The Sixth Circuit considered this general problem in United States v. Reed, 647 F.2d 678 (1981). There the offense was held to have been a continuing course of illegal conduct, receiving and concealing stolen goods. It was ruled that the two offenses involved should have been merged and that only one sentence could have been imposed; the consecutive sentences which had been ordered against each defendant on Counts I and II had to be vacated. It is noted in the opinion that the statute was ambiguous as to the appropriate unit of prosecution. The court pointed out that the important test was whether there existed a single course of criminal conduct and then whether there was a different element in each count as there was in Blockburger. United States v. Reed cites Bell v. United States, 349 U.S. 81, 75 S. Ct. 620, 99 L. Ed. 905 (1955), wherein the Supreme Court reversed the decision of the Sixth Circuit and held that an individual transporting two women across state lines for immoral purposes could be found guilty of only one single act of transportation in violation of the Mann Act. In so ruling the court examined the statutory language in its entirety, and articulated the following rule of statutory construction which guides us here:
When Congress has the will it has no difficulty in expressing it-when it has the will, that is, of defining what it desires to make the unit of prosecution and, more particularly, to make each stick in a faggot a single criminal unit. When Congress leaves to the Judiciary the task of imputing to Congress an undeclared will, the ambiguity should be resolved in favor of lenity * * *. It may fairly be said to be a presupposition of our law to resolve doubts in the enforcement of a penal code against the imposition of a harsher punishment * * *. (I)f Congress does not fix the punishment for a criminal offense clearly and without ambiguity, doubt will be resolved against turning a single transaction into multiple offenses.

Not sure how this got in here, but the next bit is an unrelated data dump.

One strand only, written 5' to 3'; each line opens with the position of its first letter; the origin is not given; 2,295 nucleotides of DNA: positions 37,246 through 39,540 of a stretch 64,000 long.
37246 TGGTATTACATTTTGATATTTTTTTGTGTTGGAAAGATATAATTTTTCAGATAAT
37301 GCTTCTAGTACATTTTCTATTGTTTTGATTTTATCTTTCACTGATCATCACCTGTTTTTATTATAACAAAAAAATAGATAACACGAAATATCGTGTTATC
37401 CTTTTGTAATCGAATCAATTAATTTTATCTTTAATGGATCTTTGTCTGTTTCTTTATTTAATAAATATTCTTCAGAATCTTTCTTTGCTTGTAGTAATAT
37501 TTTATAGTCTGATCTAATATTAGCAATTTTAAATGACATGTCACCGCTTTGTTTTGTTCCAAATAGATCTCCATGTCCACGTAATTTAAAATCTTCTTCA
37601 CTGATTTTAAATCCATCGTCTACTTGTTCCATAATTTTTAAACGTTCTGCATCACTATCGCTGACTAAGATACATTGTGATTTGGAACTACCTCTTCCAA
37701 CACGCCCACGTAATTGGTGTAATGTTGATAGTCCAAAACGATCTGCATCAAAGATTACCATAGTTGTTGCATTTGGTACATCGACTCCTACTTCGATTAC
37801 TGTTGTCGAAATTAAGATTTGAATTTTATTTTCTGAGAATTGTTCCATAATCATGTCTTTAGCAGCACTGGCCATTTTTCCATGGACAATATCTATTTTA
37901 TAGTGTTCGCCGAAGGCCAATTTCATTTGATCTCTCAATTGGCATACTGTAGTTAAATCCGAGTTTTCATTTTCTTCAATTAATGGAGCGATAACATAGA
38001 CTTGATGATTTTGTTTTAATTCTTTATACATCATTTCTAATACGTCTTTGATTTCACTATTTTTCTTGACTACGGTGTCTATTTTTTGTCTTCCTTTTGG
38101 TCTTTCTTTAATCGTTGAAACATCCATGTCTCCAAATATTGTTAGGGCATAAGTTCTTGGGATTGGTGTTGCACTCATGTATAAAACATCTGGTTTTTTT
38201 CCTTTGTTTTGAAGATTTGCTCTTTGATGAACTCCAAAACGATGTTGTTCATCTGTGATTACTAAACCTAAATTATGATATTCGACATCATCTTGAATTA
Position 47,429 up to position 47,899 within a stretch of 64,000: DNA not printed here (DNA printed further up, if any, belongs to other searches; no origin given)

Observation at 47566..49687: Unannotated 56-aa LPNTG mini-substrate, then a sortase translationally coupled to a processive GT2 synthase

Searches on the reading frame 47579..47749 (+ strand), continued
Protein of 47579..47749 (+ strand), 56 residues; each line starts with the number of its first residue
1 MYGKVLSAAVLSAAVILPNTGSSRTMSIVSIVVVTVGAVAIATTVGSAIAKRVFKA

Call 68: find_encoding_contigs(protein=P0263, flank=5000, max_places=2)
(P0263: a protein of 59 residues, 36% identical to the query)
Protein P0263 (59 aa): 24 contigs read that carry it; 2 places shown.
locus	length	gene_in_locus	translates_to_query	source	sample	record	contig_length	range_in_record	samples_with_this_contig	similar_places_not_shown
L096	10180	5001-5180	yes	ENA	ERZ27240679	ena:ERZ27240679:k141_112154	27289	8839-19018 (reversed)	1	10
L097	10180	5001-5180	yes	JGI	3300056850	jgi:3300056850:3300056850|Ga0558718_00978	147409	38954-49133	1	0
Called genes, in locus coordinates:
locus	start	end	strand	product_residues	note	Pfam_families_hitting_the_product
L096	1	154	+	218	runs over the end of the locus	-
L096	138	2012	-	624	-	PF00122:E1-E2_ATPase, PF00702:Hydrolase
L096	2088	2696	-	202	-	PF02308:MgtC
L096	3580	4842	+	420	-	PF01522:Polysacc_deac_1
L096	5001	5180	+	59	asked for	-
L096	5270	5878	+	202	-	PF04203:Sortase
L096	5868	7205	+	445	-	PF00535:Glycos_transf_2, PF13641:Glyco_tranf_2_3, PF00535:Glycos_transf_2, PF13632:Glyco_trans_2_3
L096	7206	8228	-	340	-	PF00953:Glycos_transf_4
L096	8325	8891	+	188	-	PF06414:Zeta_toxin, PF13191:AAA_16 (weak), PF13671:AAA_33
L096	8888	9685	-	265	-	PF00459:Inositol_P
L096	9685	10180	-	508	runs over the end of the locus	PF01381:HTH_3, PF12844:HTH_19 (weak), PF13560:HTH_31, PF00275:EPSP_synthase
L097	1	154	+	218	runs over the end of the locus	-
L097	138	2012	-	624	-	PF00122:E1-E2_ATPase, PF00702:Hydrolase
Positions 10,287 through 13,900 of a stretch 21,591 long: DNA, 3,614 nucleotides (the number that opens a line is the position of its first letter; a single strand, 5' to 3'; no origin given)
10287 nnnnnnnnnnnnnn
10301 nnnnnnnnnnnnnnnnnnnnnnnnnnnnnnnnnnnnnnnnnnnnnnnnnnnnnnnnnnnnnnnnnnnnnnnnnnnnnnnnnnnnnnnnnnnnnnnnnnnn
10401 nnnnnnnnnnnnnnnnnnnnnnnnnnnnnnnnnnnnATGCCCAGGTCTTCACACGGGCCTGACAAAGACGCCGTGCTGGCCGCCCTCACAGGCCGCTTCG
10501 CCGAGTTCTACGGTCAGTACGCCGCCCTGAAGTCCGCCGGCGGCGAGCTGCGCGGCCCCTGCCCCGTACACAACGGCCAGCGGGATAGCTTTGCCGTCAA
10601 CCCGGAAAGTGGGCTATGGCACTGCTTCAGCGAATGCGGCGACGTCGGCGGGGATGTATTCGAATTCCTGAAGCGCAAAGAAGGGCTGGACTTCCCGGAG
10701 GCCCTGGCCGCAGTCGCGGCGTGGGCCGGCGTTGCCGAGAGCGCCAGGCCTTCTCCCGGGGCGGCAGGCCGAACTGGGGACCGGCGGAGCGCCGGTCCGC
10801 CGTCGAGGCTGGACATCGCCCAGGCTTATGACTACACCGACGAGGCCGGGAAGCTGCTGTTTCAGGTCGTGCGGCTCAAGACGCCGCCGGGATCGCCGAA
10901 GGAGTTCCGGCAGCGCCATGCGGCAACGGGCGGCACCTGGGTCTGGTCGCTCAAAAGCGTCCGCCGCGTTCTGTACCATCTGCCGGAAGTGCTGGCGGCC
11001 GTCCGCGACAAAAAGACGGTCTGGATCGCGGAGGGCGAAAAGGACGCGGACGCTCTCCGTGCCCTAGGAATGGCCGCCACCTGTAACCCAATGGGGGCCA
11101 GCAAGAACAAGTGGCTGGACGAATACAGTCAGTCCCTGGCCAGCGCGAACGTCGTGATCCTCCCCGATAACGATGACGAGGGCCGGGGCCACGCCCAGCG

In Castle v. United States, 368 U.S. 13, 82 S. Ct. 123, 7 L. Ed. 2d 75 (1961) the petitioner had been convicted on five separate counts of violating 18 U.S.C. § 2314, which statute prohibits the interstate transportation of forged or altered securities. The petitioner transported five forged money orders across state lines at the same time. Relying upon Bell and the rule of lenity for construing ambiguous statutes, the Court found that petitioner could be convicted of only one offense even though he had transported the five separate forged securities.
The Sixth Circuit, in United States v. Woods, 568 F.2d 509 (6th Cir. 1978), rendered a decision in a narcotics case which is quite similar to this case. It involved heroin which had been divied into several packages. The charge was possession with intent to distribute. Count I alleged that there had been possession of 111.36 grams of heroin in violation of 21 U.S.C. § 841(a) (1).
Count II charged that Woods, Schnell and Snyder unlawfully distributed and aided and abetted each other in the distribution of 111.36 grams of heroin, in violation of 21 U.S.C. § 841(a) (1). Counts III and IV charged unlawful possession with intent to distribute 115.37 grams of heroin in Count III and 95.34 grams of heroin in Count IV. The 111.36 grams of heroin, described in Count I of the indictment, was sold by Schnell, a confederate of Woods, to the undercover government agents and was thus the same heroin described in Count II. The heroin described in Count III of the indictment corresponded in weight to the two parcels found in the front seat of the car weighing 114.55 grams and 107.26 grams, respectively. There were two caches of heroin discovered in the trunk of the Opel car which weighed 28.527 and 54.97 grams, respectively, or a total of approximately 86 grams, which approximated the weight of the heroin described in Count IV. Woods was convicted of all four counts and sentenced to seven years plus a special parole term of three years on each of the four counts, the sentences to run concurrently. As in the case at bar, Woods moved the court to compel prosecution to elect between Counts I and II.
On appeal Woods contended that there was error in denying his motion. The Sixth Circuit observed that the statute did not graduate the gravity of the crime of possession of heroin based on the quantity possessed and thus it saw no indication that Congress intended to permit a multiplication of the offenses of possession at any given time by defendant upon evidence of the quantity of the heroin, they merely may have been separately packaged or stashed. The reasoning of the Woods decision was that the quantity was of no consequence. It was the question of possession that mattered and that the additional amounts which were separately packaged were admissible for the purpose of proving the possession and for that purpose only.
The convictions of Counts I and II and the sentence for Count II was affirmed. The case was remanded to the district court with instructions to vacate the sentence under Count I and the convictions and sentences under Counts III and IV.